On Monday we described the existence of subglacial lakes in Antarctica (and elsewhere in the solar system), and the effort to bore into them to sample their water and surfaces. Geochemists and geologists have various questions they'd like to answer about this interesting phenomenon. Such ice sheets initially form on the surface just as it does in the winter where you and we live, but in an ever-winter climate it never thaws. As it becomes ever thicker, the insulation it provides from solar heating, the pressure at its base, and geothermal heating from below melt water at the earth-glacier interface--it liquifies the ice there. The water then builds up over time in to a sizable lake, and will naturally also follow available ground channels to connect with other such lakes and so on. Maybe even to connect to subsurface water.
On Earth, there is an old saw that where there's water, there's life, so one question is whether that is a rigorous enough theory to suggest that there's life in these subglacial Antarctic lakes. And since there is similar subglacial liquid water elsewhere even in our own solar system, such as on Jupiter's moon Europa, the question is naturally raised as to whether there's life there, too. Or all over the universe.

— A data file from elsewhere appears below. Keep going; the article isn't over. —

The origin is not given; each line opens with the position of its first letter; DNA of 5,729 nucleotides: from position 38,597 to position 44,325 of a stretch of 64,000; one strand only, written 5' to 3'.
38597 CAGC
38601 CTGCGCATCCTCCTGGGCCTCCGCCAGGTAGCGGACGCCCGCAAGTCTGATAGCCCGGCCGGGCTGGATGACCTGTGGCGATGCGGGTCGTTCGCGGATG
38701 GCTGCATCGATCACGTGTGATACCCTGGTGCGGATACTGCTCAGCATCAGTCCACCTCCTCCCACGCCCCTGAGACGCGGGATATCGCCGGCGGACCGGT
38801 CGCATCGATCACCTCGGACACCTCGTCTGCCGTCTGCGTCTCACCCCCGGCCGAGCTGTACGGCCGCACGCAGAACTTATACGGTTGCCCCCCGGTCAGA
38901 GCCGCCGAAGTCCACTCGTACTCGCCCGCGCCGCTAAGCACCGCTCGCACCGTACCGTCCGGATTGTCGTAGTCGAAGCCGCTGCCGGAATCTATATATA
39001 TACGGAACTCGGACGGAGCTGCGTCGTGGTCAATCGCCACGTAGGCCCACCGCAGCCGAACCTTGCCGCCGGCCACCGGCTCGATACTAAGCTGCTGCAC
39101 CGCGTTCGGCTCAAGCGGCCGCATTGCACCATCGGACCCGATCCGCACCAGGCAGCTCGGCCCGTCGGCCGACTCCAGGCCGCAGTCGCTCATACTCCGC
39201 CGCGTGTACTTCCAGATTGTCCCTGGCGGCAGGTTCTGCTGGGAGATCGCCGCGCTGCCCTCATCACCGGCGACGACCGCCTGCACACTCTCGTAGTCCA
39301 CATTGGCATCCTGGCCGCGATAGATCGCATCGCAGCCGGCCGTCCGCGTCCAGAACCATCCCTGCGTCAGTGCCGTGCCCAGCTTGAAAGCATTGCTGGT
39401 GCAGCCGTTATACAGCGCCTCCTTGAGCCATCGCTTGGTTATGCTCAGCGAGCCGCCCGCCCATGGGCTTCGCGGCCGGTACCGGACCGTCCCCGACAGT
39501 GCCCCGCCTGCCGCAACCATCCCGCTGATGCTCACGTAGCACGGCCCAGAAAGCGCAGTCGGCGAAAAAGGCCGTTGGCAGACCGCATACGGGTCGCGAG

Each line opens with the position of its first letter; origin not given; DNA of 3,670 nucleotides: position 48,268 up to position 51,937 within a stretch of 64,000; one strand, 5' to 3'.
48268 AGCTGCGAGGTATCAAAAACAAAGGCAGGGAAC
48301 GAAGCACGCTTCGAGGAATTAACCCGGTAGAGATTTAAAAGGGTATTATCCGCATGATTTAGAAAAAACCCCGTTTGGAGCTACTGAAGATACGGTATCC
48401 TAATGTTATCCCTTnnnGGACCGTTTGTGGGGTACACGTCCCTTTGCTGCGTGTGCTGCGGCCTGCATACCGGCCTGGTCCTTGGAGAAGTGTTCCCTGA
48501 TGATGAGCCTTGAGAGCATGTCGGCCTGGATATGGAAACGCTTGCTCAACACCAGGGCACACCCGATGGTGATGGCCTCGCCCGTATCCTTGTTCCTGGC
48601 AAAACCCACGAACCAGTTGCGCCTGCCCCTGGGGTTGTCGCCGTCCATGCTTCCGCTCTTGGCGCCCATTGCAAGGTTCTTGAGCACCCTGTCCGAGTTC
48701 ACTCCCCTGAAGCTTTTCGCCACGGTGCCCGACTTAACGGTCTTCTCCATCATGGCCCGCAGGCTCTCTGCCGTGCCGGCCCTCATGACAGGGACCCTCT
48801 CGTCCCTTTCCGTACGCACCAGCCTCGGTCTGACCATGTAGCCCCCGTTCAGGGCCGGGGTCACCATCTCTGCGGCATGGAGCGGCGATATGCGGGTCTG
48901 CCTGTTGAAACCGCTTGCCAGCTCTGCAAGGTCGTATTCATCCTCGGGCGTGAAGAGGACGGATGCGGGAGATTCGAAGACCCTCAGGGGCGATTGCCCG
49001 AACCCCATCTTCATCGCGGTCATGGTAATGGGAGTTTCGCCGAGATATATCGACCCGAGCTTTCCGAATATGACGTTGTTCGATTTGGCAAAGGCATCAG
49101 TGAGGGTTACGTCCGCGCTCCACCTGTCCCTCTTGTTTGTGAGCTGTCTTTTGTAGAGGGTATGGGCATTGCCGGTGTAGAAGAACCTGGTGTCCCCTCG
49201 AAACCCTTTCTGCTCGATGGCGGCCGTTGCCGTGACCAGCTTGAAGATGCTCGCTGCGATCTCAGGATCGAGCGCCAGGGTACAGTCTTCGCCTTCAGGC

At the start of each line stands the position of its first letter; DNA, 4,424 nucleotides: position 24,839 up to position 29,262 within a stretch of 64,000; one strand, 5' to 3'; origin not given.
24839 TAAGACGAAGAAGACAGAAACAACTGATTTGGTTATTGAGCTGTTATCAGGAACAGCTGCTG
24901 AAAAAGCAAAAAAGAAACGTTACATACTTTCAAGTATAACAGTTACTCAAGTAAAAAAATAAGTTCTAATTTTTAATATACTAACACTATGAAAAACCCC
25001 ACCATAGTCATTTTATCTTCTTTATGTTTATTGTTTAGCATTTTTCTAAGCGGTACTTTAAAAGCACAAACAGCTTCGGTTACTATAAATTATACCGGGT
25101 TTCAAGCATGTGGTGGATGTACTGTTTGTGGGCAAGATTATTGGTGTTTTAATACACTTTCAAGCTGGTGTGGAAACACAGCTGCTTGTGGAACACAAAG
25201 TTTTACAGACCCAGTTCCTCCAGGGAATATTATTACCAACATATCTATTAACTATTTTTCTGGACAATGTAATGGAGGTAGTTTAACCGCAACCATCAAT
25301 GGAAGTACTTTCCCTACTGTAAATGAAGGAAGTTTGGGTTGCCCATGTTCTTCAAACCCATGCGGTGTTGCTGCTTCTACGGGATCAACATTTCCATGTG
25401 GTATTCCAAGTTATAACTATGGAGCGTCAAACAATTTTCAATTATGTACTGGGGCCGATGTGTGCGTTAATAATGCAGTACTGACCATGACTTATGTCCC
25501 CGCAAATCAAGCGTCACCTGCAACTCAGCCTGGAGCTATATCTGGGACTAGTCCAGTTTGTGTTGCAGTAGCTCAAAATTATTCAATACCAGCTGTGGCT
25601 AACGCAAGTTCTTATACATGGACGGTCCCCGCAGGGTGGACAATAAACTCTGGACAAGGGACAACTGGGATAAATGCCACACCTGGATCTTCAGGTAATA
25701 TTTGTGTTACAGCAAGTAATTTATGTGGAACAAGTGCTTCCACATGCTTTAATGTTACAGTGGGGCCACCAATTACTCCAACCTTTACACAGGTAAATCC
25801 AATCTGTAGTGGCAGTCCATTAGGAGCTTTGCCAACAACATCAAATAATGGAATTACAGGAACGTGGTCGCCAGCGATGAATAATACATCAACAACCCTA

Do Earthly matters matter?
What would we expect to find in water samples brought up from probes into Antarctic subglacial lakes? Well, we know that millions of years ago, there were complete living ecosystems, even tropical in their abundant and diverse life. So, if they could last long enough, remnants must have once been on the surface when it initially froze over and could still be there today. That would range from what would now be fossils, to perhaps the kind of frozen, mineralized microbial life that has been found at the surface of Antarctica. So it would be no total surprise to find that kind of evidence (though this project is not going to bore into the ground surface below the lake, where fossils of multicellular organisms might be most likely to be found). We have to leave such speculations to geologists and paleontologists.